The Cannabis Industry Now Employs Over 100k Workers
Michigan Supreme Court drops interest in marijuana bust
Centreville, Mich. — After hearing arguments, the state Supreme Court has dropped interest in a case involving police tactics during a marijuana bust in southwestern Michigan.
The issue was whether deputies in St. Joseph County acted legally when they walked to the rear of a home and suspected there was marijuana inside. Moments earlier, they had knocked at a different door and got no answer.
The deputies returned with a warrant. Michael Radandt’s lawyer argued that the warrant was improper because the deputies didn’t have authority to keep snooping, but two courts backed the deputies.Read More:http://www.detroitnews.com/story/news/michigan/2016/07/30/michigan-supreme-court-drops-interest-marijuana-bust/87778548/
Massachusetts Marijuana Initative Qualifies For November Ballot
DEA Compares Home-Grows to Meth Houses
Leave it to the DEA to compare growing your own pot at home to the “meth houses of the 1990s.”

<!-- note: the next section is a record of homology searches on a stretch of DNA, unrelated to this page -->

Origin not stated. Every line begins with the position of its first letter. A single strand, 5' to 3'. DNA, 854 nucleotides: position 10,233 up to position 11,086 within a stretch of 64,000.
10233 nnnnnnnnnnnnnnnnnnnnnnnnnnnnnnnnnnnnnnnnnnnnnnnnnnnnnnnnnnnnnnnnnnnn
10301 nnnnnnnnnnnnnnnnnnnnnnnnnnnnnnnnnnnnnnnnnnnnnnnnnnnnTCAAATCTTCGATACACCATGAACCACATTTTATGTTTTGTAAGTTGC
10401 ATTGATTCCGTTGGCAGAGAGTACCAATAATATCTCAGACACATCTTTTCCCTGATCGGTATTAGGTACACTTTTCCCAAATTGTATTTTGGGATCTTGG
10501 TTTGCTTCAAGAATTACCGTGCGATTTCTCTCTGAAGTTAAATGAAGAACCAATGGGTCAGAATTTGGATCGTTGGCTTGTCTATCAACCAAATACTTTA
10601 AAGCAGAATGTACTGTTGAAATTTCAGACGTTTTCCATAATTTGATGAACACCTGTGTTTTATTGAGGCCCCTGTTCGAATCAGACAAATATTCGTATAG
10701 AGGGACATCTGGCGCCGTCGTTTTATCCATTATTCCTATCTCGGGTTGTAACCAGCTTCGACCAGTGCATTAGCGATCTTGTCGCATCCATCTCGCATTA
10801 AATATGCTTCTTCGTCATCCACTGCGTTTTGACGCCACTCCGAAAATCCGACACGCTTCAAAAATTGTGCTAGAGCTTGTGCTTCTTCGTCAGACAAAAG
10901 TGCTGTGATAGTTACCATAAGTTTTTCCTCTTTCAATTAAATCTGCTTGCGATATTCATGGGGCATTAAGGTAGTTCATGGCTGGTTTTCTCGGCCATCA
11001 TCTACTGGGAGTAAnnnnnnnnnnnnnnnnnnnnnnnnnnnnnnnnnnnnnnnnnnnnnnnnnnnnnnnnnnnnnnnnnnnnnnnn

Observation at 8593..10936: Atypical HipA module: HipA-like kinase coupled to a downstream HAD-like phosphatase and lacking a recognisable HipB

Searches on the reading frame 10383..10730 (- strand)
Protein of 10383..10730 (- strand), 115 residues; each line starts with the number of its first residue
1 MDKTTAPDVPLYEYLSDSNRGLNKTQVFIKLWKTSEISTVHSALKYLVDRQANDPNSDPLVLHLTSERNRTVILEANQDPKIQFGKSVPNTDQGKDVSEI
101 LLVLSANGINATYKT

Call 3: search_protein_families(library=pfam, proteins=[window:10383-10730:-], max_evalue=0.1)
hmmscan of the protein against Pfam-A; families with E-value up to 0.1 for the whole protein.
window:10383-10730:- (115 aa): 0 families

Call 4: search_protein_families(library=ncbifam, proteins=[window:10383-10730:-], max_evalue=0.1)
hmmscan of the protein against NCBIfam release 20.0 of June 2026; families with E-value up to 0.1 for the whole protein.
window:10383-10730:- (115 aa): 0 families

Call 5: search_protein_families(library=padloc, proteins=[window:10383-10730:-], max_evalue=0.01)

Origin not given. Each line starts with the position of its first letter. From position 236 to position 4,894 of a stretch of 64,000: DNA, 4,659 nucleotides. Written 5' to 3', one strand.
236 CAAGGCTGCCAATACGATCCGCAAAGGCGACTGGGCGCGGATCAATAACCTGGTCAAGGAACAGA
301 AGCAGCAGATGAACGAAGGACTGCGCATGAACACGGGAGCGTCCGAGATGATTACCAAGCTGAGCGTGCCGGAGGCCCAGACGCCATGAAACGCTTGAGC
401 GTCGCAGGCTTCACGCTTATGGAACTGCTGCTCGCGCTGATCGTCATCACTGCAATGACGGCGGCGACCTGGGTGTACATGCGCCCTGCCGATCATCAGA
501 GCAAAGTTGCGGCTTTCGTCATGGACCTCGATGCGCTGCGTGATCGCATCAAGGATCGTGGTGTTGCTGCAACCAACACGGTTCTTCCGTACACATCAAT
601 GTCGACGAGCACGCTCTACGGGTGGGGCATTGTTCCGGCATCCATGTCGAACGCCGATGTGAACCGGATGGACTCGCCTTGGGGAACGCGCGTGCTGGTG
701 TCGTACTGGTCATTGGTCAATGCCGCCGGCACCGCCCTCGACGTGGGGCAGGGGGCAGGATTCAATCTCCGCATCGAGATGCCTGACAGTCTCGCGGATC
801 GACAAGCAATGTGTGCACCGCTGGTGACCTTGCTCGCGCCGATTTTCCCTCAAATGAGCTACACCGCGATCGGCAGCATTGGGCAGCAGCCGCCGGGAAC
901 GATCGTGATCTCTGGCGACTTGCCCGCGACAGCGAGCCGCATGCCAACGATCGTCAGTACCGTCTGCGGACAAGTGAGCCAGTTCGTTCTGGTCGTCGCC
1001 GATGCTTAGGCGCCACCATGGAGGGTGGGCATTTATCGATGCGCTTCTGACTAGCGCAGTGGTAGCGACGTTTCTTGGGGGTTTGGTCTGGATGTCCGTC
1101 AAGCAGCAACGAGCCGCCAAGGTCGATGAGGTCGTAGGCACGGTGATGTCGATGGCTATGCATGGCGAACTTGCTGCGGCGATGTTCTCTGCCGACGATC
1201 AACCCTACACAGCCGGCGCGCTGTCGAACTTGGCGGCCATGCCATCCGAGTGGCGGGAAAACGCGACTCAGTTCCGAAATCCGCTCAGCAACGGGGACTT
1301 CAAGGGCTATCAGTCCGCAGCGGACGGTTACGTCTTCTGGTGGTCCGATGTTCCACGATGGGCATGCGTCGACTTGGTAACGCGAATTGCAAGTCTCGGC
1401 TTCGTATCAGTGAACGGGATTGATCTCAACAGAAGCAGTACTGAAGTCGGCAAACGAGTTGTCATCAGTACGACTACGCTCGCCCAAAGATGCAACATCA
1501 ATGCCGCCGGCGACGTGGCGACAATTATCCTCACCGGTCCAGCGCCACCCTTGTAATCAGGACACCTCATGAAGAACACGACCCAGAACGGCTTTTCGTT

In a puzzling new report, the DEA claims that Colorado’s homegrown pot has led to large-scale operations that risk occupants, neighbors and first responders because of a series of conditions that will probably remind most people of their first apartment or their college dorm room.
In its so-called Intelligence Report for June, the DEA lays out what it regards as the dangers of growing pot at home, which include strong odors, excessive noise from air-conditioning, electrical transformers, heavy traffic, moisture, condensation, mold and loose or entangled electrical wires.
Humboldt County Approves First Commercial Cannabis Farms
Northern California’s traditional cannabis heartland, Humboldt County, gave an official go-ahead for two commercial medical marijuana farms to open this summer, the Eureka Times-Standard reports. The two operations are Honeydew Farms, a seven-acre outdoor grow in the town of Honeydew, and a quarter-acre “mixed-light” farm run by Blessed Coast LLC in Carlotta. These are the first such enterprises in the county, “marking the beginning of a new era for the industry.”
About 100 more such businesses have submitted applications to the county, and county senior planner Steve Lazar said he expects hundreds more in the coming months. He called the applications the “first end of big wave” that is about to crest. Applications are being made under a regulatory program approved by the county in January, complimenting California’s Medical Marijuana Regulation and Safety Act (MMRSA), which creates a statewide licensing program expected to start in 2018. Under the law, operators must hold both a local and state license.
Michigan Cities Reject Funding For Drug Task Forces on Medical Marijuana Patients
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